“I recognize that man behind us”, I whisper to my husband as we slip into our seats on the sunny patio of the Winnipeg Free Press News Cafe on Mc Dermot Avenue. “It’s columnist Dan Lett“, my husband Dave tells me. It’s clear Mr. Lett is using the news cafe as a site for a lunch hour interview. “Should I know that person with him? Is he someone famous?” I ask before we head to the restaurant counter to order our meals.The cafe is obviously a popular spot.There is hardly a chair free inside and we scan the crowd for other people we might know. A journalist appears to be writing news copy at a table near the stage and I spot internationally recognized graphic artist, writer and design consultant Robert L. Peters at one of the tables.
Half the fun of eating at Canada’s first official news cafe is looking for media people who may be dining or working there. Wait a minute—I’m a media person myself. Although it has been eight years since I gave up my column in the Winnipeg Free Press to move to Hong Kong I’ve continued writing weekly for The Carillon, a southeastern Manitoba newspaper and today I’m having lunch with a fellow Carillon staffer—Terry Frey, the paper’s award-winning sports writer. Terry and his wife Audrey, also happen to be good friends of ours, and we haven’t seen them since last year when we made our annual visit to Manitoba from Hong Kong. They suggest we meet at the news cafe, within walking distance of our new home in the Exchange District. One of the things we chat about is the change in ownership of The Carillon in February, when FP Canadian newspapers, the same company that owns the Free Press, bought Derksen Printers in Steinbach which publishes The Carillon.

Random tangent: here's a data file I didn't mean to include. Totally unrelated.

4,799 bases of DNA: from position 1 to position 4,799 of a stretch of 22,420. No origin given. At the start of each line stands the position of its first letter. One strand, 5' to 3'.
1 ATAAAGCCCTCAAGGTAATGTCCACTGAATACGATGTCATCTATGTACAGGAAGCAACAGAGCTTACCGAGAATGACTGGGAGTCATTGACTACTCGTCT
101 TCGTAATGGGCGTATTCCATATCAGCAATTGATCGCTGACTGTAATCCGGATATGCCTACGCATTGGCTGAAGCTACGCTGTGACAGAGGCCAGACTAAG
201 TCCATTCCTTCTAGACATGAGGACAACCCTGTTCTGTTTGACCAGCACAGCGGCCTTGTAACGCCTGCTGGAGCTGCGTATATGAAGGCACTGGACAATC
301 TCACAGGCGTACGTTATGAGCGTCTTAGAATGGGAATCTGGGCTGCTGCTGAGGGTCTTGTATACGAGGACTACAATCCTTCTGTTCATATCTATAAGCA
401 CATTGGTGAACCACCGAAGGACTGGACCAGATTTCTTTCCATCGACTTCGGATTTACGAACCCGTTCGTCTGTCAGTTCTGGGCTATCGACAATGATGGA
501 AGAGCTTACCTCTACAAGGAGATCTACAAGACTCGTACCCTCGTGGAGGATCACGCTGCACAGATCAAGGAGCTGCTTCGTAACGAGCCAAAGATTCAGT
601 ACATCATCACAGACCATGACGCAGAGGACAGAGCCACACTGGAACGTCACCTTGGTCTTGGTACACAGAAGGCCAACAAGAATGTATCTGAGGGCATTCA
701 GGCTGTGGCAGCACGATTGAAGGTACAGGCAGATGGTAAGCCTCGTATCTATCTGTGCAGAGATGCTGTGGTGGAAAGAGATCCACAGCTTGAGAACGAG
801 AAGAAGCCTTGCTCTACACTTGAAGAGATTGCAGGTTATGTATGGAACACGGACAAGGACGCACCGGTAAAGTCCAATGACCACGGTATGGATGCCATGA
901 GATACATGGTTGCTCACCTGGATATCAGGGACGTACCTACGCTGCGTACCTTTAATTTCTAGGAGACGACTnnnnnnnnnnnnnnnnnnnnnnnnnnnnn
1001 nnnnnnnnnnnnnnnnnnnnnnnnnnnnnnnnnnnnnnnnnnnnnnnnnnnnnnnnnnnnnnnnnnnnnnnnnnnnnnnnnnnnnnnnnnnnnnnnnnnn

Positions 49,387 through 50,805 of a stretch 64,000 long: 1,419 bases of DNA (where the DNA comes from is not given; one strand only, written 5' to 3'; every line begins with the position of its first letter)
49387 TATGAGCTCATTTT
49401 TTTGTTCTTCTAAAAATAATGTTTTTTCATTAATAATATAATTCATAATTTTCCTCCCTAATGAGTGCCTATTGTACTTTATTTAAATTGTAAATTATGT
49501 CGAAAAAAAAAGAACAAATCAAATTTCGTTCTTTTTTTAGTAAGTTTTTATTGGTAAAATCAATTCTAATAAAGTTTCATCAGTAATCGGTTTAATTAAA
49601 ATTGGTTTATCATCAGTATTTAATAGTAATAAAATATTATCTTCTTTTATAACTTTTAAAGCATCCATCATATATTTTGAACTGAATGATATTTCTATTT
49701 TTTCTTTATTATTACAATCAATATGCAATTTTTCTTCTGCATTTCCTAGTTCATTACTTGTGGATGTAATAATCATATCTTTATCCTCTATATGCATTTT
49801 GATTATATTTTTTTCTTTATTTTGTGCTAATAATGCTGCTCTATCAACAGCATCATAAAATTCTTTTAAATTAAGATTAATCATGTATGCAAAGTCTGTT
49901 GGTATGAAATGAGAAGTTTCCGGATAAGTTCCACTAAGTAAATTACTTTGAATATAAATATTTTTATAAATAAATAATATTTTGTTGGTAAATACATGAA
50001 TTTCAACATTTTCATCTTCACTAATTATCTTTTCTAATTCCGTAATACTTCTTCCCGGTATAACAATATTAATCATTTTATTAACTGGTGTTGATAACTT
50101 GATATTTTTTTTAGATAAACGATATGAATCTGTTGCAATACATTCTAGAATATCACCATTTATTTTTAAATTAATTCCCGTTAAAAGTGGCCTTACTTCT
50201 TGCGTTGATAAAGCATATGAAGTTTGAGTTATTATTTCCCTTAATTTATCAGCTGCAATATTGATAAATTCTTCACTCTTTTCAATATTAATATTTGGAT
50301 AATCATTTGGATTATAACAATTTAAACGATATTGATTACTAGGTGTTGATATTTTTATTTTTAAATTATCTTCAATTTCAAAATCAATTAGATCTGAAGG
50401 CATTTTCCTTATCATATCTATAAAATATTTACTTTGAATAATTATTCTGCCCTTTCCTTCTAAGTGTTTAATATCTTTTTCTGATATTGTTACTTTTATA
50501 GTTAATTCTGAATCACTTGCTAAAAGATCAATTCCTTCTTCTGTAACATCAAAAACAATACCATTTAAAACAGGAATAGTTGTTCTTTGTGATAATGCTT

The news cafe offers free copies of several Winnipeg publications and as you can see from Dave’s full arms he’s taken advantage of the opportunity to avail himself of the print material provided on the racks at the front of the restaurant.